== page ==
If Not Conservation Authorities – Then Who?

Conservation Authorities (CAs) have been a fixture on the Ontario landscape since the 1940s and their work is centered around Ontario’s water resources. 

During those early times, conditions across Ontario watersheds were dire with soil erosion and resulting flooding, both of which contributed to very poor water quality in our lakes, rivers and streams. An area that was hit hard was the Ganaraska watershed and one of the first Conservation Authorities to be established to address these conditions was the Ganaraska Region Conservation Authority. 

In the original mandate in 1946, Conservation Authorities were given the power to study the watershed and ‘determine a scheme to conserve, restore or develop natural resources of the watershed’. Watershed planning undertaken in the Ganaraska at the time told us that restoring forest cover was essential to stabilize the landscape – and, as a result, the Ganaraska Forest was planted. 

Today, 4,441 hectares of new forest provides not only a solid water management and soil stabilizing function, but also creates important habitat for wildlife and popular recreational opportunities for Ontarians. These are typical and valued outcomes for any Conservation Authority’s programs.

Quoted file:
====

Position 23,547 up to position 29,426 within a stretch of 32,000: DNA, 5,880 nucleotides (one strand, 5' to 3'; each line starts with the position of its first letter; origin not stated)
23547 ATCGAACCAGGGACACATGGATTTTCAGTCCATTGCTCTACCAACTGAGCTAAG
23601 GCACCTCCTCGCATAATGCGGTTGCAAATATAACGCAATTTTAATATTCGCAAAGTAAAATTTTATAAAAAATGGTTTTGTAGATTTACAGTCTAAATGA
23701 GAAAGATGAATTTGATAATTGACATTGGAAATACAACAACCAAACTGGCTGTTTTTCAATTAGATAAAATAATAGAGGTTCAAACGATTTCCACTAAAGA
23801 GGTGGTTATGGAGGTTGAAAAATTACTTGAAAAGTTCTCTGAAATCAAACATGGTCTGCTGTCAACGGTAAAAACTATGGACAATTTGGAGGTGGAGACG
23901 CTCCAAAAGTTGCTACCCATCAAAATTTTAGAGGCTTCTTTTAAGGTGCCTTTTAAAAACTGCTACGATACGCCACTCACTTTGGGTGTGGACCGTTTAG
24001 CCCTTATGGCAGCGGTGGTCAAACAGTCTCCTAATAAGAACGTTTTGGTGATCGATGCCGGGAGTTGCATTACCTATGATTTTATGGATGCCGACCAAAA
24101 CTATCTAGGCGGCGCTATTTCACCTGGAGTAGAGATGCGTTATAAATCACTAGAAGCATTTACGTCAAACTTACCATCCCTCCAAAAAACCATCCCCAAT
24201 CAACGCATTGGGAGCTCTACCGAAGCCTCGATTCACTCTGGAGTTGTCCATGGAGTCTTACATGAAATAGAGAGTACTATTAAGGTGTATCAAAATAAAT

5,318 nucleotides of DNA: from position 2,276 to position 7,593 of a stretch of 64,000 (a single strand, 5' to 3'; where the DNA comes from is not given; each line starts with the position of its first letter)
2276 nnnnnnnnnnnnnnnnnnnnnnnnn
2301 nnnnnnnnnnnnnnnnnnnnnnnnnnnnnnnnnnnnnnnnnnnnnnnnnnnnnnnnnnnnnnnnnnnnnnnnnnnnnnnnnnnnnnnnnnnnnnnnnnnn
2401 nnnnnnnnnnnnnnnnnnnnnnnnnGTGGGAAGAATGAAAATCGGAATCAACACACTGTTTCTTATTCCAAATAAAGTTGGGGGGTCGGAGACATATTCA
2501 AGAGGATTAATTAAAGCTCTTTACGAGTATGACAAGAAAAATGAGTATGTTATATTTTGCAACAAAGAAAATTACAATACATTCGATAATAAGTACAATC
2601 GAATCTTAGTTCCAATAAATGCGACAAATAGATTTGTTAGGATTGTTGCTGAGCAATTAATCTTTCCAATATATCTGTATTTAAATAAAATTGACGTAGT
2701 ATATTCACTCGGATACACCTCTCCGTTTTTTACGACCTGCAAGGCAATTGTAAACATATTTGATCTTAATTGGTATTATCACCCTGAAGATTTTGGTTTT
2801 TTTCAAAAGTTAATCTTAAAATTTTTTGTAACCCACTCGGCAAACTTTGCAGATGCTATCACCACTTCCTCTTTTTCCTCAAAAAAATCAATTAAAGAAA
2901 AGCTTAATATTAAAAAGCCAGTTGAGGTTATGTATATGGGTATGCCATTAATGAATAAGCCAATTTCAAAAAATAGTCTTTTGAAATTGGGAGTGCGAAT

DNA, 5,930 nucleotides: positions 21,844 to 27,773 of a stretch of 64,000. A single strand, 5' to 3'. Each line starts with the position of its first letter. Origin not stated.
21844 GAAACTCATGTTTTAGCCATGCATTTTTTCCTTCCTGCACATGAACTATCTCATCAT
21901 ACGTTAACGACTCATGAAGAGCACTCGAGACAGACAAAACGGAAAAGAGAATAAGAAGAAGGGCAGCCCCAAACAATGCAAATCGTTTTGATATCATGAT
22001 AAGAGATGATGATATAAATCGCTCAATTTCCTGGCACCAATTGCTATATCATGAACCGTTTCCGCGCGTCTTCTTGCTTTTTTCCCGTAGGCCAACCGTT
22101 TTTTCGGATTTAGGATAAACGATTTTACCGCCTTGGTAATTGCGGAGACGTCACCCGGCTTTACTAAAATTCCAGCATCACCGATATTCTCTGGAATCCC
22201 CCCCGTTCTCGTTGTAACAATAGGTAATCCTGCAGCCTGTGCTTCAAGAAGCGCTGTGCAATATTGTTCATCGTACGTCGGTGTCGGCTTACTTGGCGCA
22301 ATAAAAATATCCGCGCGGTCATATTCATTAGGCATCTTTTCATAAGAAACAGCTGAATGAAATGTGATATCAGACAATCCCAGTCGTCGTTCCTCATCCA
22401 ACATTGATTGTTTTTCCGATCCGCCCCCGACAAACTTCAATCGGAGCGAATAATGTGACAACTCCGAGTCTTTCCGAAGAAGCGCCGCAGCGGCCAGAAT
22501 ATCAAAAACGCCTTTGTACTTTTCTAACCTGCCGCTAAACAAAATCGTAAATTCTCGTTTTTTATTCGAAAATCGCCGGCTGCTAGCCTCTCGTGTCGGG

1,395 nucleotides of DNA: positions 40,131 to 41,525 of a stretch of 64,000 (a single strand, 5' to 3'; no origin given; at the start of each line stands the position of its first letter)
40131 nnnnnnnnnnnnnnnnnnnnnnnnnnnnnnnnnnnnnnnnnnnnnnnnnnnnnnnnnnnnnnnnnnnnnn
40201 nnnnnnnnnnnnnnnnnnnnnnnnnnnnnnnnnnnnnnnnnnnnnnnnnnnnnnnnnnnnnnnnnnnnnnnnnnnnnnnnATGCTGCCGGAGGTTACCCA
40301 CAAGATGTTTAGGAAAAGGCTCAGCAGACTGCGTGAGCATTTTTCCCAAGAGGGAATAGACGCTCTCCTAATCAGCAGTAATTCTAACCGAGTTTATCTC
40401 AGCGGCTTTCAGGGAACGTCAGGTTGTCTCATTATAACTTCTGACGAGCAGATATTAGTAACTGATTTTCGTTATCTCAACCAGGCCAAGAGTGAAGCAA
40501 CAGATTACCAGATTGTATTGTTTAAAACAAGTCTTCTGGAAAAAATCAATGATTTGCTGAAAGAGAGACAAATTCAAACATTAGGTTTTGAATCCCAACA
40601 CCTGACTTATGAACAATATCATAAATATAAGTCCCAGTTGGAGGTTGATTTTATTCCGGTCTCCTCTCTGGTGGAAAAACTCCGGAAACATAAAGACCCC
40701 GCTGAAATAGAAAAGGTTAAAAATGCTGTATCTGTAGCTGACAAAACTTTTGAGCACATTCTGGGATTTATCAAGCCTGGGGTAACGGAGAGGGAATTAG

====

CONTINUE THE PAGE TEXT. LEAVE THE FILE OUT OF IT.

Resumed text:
Then, eight years after the passing of the Conservation Authorities Act, Hurricane Hazel came along in 1954. As a result of the storm’s destruction and loss of life, Conservation Authorities were given the power to ‘control waters to prevent floods or pollution’ and this has resulted in another critical role – to protect property and people through planning and regulations. 

Conserving natural resources, monitoring, conditions, predicting flooding and regulating the floodplain are the cornerstones of conservation authority watershed management programs.  

Conservation Authorities are local environmental organizations with our ‘boots on the ground, fingers in the soil and hands in the water’ helping municipalities, the Province and other watershed stakeholders achieve their environmental objectives and support sustainable growth. There is always work to be done to improve environmental conditions, especially in rapidly urbanizing areas around the GTA and other city locations such as London, Windsor, and Ottawa. 

We provide jobs to environmental professionals and students. We contribute to a green and prosperous Ontario. Our work keeps Ontarians safe. Our work provides recreational opportunities for Ontarians.  And, our work makes Ontario a more climate change-resilient and sustainable province. As the province reexamines its role in delivering environmental programs that protect water and land-based natural resources we ask, if not us, then who?

Author: Deborah Martin Downs, Chief Administrative Officer, Credit Valley Conservation